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Lack of Sri Lanka fast-bowlers 'alarming'

Potentially three fast-bowlers down from their original tour squad, Sri Lanka's coach is concerned about the lack of available pacemen

Sri Lanka coach Graham Ford has admitted his side’s lack of fast-bowling depth is “alarming”, after losing two quicks to injury while one has been reported with a suspect action on their England tour.

Angelo Mathews’ men face England at Lord’s on Friday in the final match of their three-Test series, following comprehensive defeats in the first two matches of what’s been a miserable tour for Australia’s next Test opponents.

The star of Sri Lanka’s series-clinching win over England at Headingley in 2014, Dhammika Prasad, and Dushmantha Chameera have both left the tour with injuries, while Shaminda Eranga is awaiting the results of a biomechanics test he completed on Monday.

WATCH: Eranga reported for suspect action

Considering Sri Lanka’s fast-bowling stocks looked thin even before the beginning of the England tour, Ford concedes their lack of experienced seamers is a concern.

“It is a challenge, because Dhammika (Prasad) was the star of the show last time Sri Lanka toured England,” Ford told reporters on Sunday.

“He was the one that bowls the right length and was able to swing the ball both ways. The rest of the guys tend to swing it out more than anything else. And then we lost that extra pace that Dushmantha (Chameera) brings. 

“From a firepower point of view we are perhaps not where we want to be.

“But we do have a bowling unit that can bowl with discipline, hit their areas, and find other ways of creating pressure.

“(Bowling coach Champaka Ramanayake) has been working very hard with them on that. We've had periods where we have created that pressure and stuck to it pretty well.

“But then we've had other periods when we haven't been like that, which shows that we're very much a work-in-progress.”

Should Eranga be ruled out by the ICC, left-armer Chaminda Bandara could make his Test debut, joining incumbent seamers Nuwan Pradeep and Suranga Lakmal and veteran spin-bowler Rangana Herath in the Sri Lanka attack. 

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Ford, appointed for his second stint as Sri Lanka’s national coach in January, also identified fielding as a major issue for the side.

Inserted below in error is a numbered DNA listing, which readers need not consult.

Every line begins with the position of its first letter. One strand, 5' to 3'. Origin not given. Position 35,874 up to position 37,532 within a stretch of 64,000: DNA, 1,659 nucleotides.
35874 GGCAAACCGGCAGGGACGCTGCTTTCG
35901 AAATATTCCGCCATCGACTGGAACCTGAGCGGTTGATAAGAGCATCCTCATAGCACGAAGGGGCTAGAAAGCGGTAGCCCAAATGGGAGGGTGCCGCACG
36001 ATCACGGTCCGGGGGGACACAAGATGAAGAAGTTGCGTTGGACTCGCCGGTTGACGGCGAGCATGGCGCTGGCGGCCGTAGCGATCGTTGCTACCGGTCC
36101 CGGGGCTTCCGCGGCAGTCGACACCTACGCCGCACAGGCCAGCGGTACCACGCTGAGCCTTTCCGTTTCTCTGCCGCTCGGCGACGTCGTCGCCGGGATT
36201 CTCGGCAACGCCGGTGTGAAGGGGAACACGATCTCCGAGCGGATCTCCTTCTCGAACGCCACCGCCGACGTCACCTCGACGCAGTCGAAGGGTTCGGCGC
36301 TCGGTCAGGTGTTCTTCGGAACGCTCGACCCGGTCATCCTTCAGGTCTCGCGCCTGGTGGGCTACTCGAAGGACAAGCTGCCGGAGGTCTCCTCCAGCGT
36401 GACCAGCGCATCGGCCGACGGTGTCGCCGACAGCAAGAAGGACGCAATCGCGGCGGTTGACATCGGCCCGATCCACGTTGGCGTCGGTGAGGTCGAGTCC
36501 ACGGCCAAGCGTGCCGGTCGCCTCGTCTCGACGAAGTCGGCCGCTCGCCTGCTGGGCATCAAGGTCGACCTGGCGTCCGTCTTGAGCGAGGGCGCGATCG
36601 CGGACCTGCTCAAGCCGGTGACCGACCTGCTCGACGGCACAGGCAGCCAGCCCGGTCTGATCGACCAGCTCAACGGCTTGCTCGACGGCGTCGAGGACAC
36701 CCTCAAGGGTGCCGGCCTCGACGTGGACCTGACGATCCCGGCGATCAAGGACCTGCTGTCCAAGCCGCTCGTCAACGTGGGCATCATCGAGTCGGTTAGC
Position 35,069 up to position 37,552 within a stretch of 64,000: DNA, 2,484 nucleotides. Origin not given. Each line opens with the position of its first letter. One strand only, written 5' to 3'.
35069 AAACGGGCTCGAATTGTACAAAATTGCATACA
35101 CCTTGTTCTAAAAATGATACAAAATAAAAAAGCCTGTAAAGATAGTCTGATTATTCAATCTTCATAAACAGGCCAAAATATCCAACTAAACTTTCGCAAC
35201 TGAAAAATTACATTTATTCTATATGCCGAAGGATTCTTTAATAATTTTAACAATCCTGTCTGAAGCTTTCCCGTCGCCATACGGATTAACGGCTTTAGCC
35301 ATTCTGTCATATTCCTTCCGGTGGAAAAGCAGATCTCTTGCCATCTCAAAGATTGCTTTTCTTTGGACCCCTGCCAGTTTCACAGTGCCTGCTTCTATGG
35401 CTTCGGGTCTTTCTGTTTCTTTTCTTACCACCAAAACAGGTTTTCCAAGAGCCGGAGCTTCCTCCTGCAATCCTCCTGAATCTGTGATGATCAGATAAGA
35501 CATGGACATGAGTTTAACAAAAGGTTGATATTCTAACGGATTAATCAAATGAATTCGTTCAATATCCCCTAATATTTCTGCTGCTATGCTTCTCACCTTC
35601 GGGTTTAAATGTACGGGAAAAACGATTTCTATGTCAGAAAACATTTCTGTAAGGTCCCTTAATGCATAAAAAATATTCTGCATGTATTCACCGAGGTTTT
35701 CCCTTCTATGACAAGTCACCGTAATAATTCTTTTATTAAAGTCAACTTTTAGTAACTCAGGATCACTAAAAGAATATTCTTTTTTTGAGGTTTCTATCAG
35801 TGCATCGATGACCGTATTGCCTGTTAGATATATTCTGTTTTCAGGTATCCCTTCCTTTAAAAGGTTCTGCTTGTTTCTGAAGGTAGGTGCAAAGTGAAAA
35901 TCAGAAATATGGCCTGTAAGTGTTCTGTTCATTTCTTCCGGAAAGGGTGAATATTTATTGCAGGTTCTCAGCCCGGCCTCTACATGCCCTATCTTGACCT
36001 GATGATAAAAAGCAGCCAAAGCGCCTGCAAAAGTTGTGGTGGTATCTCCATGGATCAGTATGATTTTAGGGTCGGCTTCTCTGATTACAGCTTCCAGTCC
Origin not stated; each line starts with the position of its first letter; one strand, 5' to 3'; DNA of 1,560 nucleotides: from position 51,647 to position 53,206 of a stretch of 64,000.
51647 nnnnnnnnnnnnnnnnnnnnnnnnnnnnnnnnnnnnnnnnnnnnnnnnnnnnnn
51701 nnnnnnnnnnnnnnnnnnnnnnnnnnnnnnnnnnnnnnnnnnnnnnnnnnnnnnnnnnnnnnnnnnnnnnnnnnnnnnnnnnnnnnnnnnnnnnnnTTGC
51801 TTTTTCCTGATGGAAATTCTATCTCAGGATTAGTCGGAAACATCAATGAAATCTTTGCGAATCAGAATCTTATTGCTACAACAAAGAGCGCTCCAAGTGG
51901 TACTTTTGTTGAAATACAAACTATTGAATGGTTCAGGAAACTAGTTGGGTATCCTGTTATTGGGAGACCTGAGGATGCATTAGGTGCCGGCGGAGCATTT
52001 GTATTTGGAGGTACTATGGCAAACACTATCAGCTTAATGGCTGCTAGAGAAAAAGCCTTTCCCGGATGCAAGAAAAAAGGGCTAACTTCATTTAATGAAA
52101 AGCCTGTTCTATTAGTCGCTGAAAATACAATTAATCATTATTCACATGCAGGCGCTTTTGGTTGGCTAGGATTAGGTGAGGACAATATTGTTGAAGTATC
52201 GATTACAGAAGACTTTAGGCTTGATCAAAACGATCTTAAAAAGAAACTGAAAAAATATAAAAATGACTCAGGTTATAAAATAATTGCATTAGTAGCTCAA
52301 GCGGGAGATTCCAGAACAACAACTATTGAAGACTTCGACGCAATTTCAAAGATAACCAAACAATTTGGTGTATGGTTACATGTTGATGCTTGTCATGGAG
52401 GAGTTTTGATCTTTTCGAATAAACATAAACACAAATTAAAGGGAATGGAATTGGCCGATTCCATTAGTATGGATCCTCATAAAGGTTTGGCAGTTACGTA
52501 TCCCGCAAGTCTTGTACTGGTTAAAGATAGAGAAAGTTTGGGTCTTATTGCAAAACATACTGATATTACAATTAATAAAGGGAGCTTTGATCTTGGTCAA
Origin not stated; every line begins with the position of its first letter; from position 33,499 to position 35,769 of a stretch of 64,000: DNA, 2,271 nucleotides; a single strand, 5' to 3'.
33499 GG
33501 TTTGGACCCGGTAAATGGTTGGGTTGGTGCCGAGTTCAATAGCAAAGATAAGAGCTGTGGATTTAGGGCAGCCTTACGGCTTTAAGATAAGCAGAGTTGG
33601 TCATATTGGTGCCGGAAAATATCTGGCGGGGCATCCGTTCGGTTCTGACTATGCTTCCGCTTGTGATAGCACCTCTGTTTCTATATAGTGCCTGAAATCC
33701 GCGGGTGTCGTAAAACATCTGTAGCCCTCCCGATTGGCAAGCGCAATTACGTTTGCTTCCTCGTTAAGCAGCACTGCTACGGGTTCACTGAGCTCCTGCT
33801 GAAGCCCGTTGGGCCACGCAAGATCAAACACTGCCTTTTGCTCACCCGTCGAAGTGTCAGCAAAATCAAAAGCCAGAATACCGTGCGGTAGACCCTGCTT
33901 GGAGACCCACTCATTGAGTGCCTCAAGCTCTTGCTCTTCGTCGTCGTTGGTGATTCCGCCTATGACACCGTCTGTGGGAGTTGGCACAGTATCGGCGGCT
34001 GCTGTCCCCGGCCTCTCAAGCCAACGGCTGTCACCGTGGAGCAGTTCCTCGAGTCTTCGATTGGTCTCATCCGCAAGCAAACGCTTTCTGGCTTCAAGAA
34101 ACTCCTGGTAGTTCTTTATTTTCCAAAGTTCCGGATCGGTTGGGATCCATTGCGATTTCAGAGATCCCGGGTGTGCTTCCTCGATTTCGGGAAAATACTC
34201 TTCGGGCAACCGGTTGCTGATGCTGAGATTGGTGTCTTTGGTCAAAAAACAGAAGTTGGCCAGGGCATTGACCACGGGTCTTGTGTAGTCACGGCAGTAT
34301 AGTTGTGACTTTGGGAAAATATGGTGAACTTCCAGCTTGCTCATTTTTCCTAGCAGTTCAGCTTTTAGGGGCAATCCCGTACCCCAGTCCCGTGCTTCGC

Sri Lanka held on to a number of tough catches during the first Test at Headingley but missed chances off Jonny Bairstow, who went to make 140 in that match, and then Moeen Ali (155 not out) in the second Test proved costly for the tourists. 

While Ford insists his charges work hard on their fielding, the 55-year-old suggests it’s a skill that needs more of an emphasis at junior levels.

“The players have worked like crazy, but at the board level we've talked about how if you want to have a good fielding side, you have to make sure there's real solid coaching in the fielding department at the emerging player level,” he said.

“By the time they get to international cricket they should be good fielders.

“We need somebody at the Under-17, Under-19, development and emerging players having regular fielding sessions. They would have done so many good drills that they're not scared of the ball and not scared to dive. They would watch the ball while they're diving.

“You can't teach an old dog new tricks. You can't flick a switch. You can't have them playing for Sri Lanka and in a couple of fielding sessions turn them into brilliant fielders. 

“We want to be known as a nation that produces really good fielders.”

Following their England assignment, Sri Lanka host Australia for a three-Test series.